The Stones moved to France in 1971, and recorded Exile on Main Street, presenting themselves as victims of the anti-narcotics police and the British treasury, which at that time had 83% of the billionaire income.
Keith Richards recalls the fiscal exile in his autobiography Life as if moving to the Chateau de Nellcote in Nice (where the album was recorded), with a view of his new yacht Mandrax, moored in the bay of Villefranche, was a blow against the empire British. “The power never expected us to leave; they did not understand that we would become stronger, that they would inspire us to do Exile on Main Street, perhaps the best thing we have ever done.”
That is why it is even more shocking to see that only three years before, during the 1968 protests, Jagger was a true street rebel coordinating his presence in demonstrations with that of Trotskyist leaders like Tariq Ali, who not only demanded that the “upper bourgeoisie” pay taxes but intended to expropriate their assets. Ali remembers it in his conversation with La Vanguardia. Following the Tet offensive in the Vietnam War in early ’68, a protest movement grew rapidly and, when thousands of protesters fought a pitched battle against mounted riot police, in London’s Grosvenor Square, there, among the protesters, there was Mick Jagger.
“Jagger was pretty committed back then; he had more credibility than the Beatles,” says Ali. After the violent crushing of the protest, Jagger showed his weakness for the big stage productions that would soon be seen in the mega shows of the Stones’ tours. “Right there (in Grosvenor Square) I thought: If they want to use horses, we are going to have 10,000 people riding horses!” He said in an interview in the counterculture magazine International Times.
Disappointed by the docility of the British people, Jagger wrote Street fighting man after his experience in Grosvenor Square. “He wrote us the letter on a paper to be published in Black Dwarf (Black Dwarf, the revolutionary newspaper that would later become Red Mole, Red Topo), and as soon as we took a photo of the paper, I threw it away; because in that So we had no interest in celebrities beyond their political commitment.”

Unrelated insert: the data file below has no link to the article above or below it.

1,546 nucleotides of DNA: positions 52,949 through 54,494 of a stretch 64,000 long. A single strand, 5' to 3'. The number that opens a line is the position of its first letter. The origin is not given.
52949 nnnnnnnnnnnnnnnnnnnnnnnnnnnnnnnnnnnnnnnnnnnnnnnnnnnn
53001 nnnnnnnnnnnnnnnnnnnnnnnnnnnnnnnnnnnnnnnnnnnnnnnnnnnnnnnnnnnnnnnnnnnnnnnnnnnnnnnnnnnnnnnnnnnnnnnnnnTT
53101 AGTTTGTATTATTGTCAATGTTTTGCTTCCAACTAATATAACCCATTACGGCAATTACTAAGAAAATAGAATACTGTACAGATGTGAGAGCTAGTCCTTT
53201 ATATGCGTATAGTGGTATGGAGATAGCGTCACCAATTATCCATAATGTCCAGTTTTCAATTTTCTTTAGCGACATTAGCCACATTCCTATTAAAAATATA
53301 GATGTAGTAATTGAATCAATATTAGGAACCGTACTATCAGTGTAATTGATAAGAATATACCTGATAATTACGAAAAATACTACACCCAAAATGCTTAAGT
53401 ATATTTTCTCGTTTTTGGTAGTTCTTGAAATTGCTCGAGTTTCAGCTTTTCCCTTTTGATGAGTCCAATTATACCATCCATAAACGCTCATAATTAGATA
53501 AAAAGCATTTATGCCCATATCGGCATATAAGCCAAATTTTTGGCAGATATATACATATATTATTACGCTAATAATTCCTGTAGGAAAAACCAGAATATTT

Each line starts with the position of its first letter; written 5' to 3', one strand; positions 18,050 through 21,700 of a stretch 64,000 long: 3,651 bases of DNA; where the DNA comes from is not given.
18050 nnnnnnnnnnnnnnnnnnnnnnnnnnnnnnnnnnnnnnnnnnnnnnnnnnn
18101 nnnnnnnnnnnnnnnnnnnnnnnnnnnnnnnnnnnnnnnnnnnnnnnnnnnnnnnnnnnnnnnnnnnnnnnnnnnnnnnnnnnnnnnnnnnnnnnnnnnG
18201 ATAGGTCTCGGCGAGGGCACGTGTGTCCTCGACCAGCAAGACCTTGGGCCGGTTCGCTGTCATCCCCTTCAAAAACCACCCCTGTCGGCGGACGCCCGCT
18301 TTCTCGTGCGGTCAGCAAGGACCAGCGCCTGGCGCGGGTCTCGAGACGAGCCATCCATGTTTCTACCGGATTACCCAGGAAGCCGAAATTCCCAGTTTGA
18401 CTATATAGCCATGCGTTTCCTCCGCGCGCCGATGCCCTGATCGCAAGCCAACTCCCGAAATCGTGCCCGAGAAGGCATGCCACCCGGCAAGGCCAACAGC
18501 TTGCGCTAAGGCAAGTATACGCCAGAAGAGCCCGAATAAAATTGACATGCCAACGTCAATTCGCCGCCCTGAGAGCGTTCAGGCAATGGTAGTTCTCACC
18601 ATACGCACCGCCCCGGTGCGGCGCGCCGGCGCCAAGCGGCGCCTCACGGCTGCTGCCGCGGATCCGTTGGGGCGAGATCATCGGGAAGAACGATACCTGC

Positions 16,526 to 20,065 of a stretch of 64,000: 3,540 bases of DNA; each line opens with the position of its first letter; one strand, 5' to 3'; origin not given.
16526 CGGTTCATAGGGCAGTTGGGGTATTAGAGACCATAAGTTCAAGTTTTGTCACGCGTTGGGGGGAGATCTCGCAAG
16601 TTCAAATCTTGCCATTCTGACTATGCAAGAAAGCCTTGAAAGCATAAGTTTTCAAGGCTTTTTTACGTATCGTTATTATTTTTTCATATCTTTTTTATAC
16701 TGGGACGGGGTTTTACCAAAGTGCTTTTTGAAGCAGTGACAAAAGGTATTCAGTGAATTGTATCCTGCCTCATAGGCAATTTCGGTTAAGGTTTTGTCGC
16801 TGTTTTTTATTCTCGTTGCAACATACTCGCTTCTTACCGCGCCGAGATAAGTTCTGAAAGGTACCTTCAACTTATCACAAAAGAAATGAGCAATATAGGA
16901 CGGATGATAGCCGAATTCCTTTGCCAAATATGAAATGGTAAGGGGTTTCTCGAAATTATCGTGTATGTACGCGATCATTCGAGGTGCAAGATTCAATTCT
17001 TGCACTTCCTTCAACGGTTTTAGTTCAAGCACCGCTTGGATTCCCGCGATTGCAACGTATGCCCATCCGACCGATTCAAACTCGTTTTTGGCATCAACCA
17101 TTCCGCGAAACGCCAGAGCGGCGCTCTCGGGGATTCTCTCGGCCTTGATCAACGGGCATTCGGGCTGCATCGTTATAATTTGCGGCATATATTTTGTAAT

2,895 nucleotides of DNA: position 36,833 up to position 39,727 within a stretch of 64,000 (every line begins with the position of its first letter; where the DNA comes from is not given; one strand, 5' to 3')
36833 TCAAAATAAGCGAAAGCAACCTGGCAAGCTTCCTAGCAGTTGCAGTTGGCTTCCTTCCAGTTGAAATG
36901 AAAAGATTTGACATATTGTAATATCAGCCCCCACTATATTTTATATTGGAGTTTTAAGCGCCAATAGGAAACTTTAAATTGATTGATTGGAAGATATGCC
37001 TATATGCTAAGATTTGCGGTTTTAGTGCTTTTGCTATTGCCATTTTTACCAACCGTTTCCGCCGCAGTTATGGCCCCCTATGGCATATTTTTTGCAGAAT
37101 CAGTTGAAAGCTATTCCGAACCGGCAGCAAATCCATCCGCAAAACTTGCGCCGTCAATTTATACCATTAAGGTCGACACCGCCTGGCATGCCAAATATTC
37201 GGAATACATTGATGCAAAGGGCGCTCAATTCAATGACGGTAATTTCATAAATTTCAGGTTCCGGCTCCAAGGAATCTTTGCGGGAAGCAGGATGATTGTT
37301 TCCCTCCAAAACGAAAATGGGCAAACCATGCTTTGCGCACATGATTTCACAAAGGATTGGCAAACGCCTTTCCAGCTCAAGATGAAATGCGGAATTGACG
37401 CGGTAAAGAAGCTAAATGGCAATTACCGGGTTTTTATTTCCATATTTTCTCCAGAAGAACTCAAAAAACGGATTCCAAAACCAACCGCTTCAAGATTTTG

But while the Trotskyists and Maoists of ’68 rejected the rock star cult, they did understand the influence exerted by figures like Jagger and John Lennon.
When in 1967, The Beatles (with the presence of Jagger) broadcast All You Need Is Love live, they reached more than 300 million people. Street fighting man could do the same in the next revolutionary phase:
“Summer has come and it is time to fight in the streets,” Jagger sings in London, scolding her for being a “sleeping city.” Jagger, who had studied at the London School of Economics, now the headquarters for student protests under the leadership of Trotskyist Robin Blackburn, concluded in an interview with the International Times: “The system is rotten (…) The time has come The revolution is valid.”
Jagger’s presence at the Grosvenor Square rally contrasted with the absence of the Beatles. John Lennon – theoretically the rock star with the best revolutionary credentials – had caused brutal disenchantment on the left by recording the ambivalent Revolution in the same year. “You say you want a revolution (..) But when you talk about destruction well, don’t count on me (or yes)”.
“The Beatles really disappointed us,” says Ali. John Hoyland of Black Dwarf even wrote an indignant letter to Lennon in October 1968: “There is no such thing as an educated revolution,” he wrote to the Beatle. “Lately, your music has lost its punch and the Stones are louder.” And Lennon responded by defending his lack of definition regarding the violent struggle in another letter to the same newspaper. “In the end, Lennon would prove much more assertive in his commitment to the Vietnam War than Jagger,” says Ali.
But in ’68, Jagger was the icon of the revolution and not Lennon. Even the French nouvelle vague Marxist filmmaker Jean Luc Godard, whose film Le Chinois about young Maoists in Paris was a precursor to May ’68, decided to shoot One plus one in the middle of that year, at the Olympic studios in London, where the Stones recorded the album Beggars Banquet and, specifically, the famous song Sympathy for the devil.
Goddard compared the evolution of that song in the studio – from Dylanesque folk of its first versions to a powerful and menacing samba – with the revolutionary process of a group of black panthers debating in a car junkyard. But in all the praise that the revolutionary left gave Jagger, it went unnoticed that Sympathy’s lyrics – based on a novel by the anti-Bolshevik Russian writer Mikhail Bulgakov – included a rejection of the Russian revolution. ..) and killed the tsar and his ministers; Anastasia wept in vain “.
That is why, perhaps, a quarter of a century later it was selected as one of the ten best conservative songs by the right-wing National Review in Washington. And indeed, little by little, it became clearer that Jagger’s only protest was directed at Harold Wilson’s taxes. And that his only project was to turn the Rolling Stones into a lucrative multinational company worthy of representation at the Davos summit. Already in the early eighties, he declared himself a sympathizer not only of the devil but also of Margaret Thatcher.